When I ordered internet service at my new home, the sales person gave me a four-hour window of time during which the technician would come to install my cable service. I hated it. The same is true when you order other kinds of utility services or use UPS or FedEx. The dreaded four-hour window: 8:00 a.m. until noon, or 1:00 p.m. until 5:00 p.m. No matter how you slice it, it is a chunk of your day when you’d rather be doing something else.
As twenty-first century people, especially Americans, we want things fast and we want them to arrive precisely at the expected time. Christians are not exempt. We don’t like surprises, and we definitely don’t like being caught off guard. Even the four-hour window is better than no window at all. We at least can prepare ourselves emotionally to expect when something is about to arrive. That way the house can be clean, the dog can be on her best behavior, and we can look our most presentable as you open the door.
Yet our scripture today urges us to stay on guard. To keep watch. To be alert. Because we do not know the appointed time. We will not get a four-hour window that will let us know “the coming of the Son of Man.” What does this mean? It means that we must be ever conscious of the coming kingdom. It means staying connected to God and trusting in God for all things at all times.
God of all time and place, may I live today ever conscious of your presence in my life and in the world. Amen.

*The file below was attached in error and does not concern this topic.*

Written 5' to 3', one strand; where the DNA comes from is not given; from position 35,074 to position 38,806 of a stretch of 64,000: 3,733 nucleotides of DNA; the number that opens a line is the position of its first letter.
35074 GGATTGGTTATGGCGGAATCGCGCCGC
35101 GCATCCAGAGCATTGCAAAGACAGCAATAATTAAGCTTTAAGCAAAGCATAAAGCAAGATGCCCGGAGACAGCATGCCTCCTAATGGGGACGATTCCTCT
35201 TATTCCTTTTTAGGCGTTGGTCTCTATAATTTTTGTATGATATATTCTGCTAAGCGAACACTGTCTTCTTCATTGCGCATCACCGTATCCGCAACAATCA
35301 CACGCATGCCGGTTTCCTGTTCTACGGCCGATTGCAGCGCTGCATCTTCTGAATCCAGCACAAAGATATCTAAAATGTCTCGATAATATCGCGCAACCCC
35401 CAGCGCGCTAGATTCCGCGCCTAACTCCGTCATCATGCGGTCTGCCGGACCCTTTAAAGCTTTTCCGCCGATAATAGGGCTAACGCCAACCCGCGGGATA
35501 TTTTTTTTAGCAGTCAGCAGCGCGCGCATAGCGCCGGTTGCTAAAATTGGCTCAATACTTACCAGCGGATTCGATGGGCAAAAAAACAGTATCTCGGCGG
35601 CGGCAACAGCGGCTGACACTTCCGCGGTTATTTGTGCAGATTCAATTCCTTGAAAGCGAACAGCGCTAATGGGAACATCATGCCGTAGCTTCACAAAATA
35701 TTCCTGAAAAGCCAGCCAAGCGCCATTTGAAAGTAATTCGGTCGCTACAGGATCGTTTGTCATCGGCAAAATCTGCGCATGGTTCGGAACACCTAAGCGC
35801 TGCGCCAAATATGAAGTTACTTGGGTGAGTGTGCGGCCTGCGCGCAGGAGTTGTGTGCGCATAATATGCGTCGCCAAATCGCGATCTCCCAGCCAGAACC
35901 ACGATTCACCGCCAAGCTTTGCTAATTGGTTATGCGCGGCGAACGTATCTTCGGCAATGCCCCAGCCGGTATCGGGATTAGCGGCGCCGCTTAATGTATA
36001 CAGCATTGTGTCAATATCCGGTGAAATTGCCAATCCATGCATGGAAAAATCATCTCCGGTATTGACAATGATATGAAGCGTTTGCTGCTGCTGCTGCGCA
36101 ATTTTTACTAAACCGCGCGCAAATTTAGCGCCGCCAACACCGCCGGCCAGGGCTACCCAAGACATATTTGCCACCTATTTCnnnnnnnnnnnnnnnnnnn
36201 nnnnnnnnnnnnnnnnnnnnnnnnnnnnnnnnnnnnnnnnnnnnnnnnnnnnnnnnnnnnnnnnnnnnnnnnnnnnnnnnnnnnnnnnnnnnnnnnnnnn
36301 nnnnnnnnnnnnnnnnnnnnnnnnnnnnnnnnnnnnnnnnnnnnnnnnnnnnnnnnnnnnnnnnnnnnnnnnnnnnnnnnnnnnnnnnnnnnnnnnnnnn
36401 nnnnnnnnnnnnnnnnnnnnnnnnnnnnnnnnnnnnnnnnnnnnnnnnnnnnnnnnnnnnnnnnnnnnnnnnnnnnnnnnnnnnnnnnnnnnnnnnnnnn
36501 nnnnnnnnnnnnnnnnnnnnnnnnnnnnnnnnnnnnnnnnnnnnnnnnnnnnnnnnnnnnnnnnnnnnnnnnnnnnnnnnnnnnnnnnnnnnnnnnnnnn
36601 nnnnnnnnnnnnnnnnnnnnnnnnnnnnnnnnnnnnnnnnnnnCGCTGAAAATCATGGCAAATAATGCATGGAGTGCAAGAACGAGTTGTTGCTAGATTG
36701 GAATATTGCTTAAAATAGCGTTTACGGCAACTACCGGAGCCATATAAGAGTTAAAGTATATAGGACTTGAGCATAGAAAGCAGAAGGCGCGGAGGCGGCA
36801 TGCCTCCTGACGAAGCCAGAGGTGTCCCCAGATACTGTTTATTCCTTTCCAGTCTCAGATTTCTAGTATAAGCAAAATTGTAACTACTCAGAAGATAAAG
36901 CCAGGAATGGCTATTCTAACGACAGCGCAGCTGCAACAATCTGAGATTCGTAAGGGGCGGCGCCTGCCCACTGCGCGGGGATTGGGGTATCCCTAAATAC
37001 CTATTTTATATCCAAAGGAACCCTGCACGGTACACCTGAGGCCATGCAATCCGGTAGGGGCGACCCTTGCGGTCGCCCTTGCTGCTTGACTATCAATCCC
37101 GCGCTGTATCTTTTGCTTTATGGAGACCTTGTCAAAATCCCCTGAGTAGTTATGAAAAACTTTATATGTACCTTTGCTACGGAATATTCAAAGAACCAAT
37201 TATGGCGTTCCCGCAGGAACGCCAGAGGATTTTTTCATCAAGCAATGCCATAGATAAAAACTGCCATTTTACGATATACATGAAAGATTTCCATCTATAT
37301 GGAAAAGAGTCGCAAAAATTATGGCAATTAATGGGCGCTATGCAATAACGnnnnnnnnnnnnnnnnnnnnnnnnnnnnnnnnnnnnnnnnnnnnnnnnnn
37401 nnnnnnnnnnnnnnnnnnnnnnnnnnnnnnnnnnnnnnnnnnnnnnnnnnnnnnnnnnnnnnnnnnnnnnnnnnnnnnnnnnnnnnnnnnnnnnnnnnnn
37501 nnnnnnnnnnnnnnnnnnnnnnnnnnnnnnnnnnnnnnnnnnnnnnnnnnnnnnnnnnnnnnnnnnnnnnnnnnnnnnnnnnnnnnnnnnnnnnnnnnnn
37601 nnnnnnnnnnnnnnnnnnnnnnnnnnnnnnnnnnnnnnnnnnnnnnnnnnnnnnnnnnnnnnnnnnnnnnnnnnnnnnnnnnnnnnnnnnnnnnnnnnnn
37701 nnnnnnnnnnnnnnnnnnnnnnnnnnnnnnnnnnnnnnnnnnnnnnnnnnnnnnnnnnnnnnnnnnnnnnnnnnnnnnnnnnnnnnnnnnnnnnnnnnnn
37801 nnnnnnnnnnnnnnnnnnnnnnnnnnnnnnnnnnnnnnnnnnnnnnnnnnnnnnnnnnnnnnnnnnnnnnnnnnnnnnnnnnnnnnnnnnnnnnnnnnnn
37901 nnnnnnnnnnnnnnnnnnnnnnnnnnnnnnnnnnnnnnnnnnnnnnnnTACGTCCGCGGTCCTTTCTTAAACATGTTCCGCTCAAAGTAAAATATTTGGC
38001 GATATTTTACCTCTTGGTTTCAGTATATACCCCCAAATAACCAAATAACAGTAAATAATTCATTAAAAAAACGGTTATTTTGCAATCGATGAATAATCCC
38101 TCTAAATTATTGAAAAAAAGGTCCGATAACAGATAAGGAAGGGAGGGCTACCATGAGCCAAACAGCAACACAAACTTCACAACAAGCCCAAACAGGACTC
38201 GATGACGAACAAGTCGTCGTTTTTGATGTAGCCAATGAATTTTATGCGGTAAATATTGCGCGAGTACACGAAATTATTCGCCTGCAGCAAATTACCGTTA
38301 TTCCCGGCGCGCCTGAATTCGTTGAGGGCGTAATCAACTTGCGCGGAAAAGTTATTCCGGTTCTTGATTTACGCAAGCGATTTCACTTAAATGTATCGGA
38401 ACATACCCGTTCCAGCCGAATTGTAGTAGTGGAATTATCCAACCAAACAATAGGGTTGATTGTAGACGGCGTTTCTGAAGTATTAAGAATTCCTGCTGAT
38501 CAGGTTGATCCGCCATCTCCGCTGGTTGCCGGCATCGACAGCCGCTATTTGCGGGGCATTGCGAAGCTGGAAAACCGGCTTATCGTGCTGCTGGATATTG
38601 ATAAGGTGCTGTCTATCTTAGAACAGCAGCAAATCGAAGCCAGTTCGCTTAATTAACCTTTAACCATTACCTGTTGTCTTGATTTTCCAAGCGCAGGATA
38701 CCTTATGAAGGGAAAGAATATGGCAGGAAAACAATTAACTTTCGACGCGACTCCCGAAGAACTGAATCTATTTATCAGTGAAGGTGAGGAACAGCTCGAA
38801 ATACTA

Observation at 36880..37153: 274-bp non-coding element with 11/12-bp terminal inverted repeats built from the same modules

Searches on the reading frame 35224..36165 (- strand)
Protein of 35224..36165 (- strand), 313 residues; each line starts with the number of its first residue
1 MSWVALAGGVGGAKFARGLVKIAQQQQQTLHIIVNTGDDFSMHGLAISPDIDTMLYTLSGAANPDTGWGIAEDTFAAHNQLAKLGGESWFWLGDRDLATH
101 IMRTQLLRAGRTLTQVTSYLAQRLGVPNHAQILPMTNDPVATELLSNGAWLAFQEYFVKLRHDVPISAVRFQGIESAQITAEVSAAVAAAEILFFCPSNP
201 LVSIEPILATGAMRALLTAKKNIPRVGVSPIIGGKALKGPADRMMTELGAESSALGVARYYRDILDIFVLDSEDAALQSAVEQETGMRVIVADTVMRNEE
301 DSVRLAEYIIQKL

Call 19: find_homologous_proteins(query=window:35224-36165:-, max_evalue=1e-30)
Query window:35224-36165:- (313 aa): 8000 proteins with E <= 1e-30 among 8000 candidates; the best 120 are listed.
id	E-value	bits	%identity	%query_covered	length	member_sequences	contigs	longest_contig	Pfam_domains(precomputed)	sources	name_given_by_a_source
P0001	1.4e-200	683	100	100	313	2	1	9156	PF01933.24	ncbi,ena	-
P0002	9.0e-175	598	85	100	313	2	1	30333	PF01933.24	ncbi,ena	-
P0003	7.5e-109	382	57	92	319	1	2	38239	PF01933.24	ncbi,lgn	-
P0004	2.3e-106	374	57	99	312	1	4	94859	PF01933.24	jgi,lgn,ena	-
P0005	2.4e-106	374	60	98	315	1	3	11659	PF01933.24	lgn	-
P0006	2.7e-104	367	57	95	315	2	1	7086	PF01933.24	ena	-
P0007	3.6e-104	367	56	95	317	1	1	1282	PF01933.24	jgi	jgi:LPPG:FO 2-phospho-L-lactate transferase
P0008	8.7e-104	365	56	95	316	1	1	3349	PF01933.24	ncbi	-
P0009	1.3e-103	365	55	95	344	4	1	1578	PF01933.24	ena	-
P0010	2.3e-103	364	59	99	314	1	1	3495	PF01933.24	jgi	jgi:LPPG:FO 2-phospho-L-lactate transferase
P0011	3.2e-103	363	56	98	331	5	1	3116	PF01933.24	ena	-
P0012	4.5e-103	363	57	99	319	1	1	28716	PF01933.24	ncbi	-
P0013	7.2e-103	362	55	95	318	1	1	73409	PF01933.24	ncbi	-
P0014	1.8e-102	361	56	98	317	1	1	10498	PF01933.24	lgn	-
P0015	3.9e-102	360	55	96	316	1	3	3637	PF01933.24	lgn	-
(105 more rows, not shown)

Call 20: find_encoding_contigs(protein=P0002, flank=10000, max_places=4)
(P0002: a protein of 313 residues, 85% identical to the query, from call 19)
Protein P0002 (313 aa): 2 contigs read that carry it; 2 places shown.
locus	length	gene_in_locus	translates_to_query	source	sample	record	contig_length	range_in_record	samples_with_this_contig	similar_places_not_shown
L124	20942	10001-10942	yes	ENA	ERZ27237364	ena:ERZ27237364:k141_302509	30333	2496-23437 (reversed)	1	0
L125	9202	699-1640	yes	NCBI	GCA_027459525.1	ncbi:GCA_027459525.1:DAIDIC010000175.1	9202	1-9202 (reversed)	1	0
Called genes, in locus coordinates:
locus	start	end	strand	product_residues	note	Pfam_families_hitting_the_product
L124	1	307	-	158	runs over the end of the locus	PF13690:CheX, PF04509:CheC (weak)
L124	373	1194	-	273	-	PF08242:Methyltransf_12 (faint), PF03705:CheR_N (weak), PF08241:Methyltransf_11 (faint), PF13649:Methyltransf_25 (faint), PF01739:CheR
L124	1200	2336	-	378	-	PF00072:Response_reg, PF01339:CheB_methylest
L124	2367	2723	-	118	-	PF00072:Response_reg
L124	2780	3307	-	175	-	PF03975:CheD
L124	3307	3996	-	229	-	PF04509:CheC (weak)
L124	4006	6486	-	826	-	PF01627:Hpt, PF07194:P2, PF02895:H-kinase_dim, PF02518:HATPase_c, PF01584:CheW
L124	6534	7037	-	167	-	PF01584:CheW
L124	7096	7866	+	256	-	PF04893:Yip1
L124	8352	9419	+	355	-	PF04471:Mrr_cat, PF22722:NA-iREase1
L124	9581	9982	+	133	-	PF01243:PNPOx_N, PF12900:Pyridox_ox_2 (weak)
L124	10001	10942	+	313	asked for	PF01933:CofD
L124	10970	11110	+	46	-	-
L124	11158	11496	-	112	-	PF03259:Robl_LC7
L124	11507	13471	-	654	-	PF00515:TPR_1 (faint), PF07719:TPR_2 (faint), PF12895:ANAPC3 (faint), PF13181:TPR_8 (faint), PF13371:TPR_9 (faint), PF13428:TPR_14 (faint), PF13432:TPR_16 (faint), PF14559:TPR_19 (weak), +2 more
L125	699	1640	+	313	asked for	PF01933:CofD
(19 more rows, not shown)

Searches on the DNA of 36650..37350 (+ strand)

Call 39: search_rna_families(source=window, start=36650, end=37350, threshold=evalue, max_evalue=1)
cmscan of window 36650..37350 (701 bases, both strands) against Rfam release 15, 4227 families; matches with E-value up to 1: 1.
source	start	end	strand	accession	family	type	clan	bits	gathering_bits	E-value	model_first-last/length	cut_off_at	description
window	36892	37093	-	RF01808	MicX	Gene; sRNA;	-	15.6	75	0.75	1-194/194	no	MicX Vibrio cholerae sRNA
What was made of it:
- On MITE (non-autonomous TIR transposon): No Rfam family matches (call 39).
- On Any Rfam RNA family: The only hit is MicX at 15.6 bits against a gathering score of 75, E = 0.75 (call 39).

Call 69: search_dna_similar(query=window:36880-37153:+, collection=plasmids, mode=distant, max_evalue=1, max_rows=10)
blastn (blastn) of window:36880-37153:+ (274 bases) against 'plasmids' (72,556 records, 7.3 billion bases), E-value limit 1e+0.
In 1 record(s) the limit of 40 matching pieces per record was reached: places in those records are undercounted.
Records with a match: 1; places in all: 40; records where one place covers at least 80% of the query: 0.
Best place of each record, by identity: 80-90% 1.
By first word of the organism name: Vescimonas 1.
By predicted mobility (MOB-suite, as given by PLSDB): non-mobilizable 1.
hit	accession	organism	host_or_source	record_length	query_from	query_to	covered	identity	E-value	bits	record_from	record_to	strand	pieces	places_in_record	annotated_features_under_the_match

Advent is a season for turning our minds to the coming arrival of the Christ child. Isaiah looks forward to a future day when peace will reign in Jerusalem. All nations will come to hear the wisdom of the Lord. The psalmist rejoices in going up to Jerusalem in his own day. Jerusalem is a center of peace and a place for righteous judgment among the nations. Both readings inform Jewish expectations of a bright future with the arrival of the Messiah. Paul tells the Romans that part of receiving the reality of the Messiah is self-preparation. We should put aside immoral living and put on the Lord Jesus Christ. Matthew looks forward to the future return of the Son of God, which will happen at an unexpected time.
Read Isaiah 2:1-5. How do you look to the Bible’s stories, prayer, and the Holy Spirit to help you work toward God’s kingdom?
Read Psalm 122. What does it mean for you to pray for peace?
Read Romans 13:11-14. How do you stay awake to salvation’s nearness?
Read Matthew 24:36-44. Who in your life lives as though they expect the Son of Man? What does it look like to be ready to meet Christ?
Respond by posting a prayer.
I join many of those who will pray for you as you seek to discern what you are called to be at this moment. May God grant you the courage to fulfill that calling. May we all open our eyes and see the misery, open our ears and hear the cries of God’s people, and, like God through the Lord Jesus Christ, be incarnate amongst them.”
View a growing list of resources for the spiritual work of overcoming racism.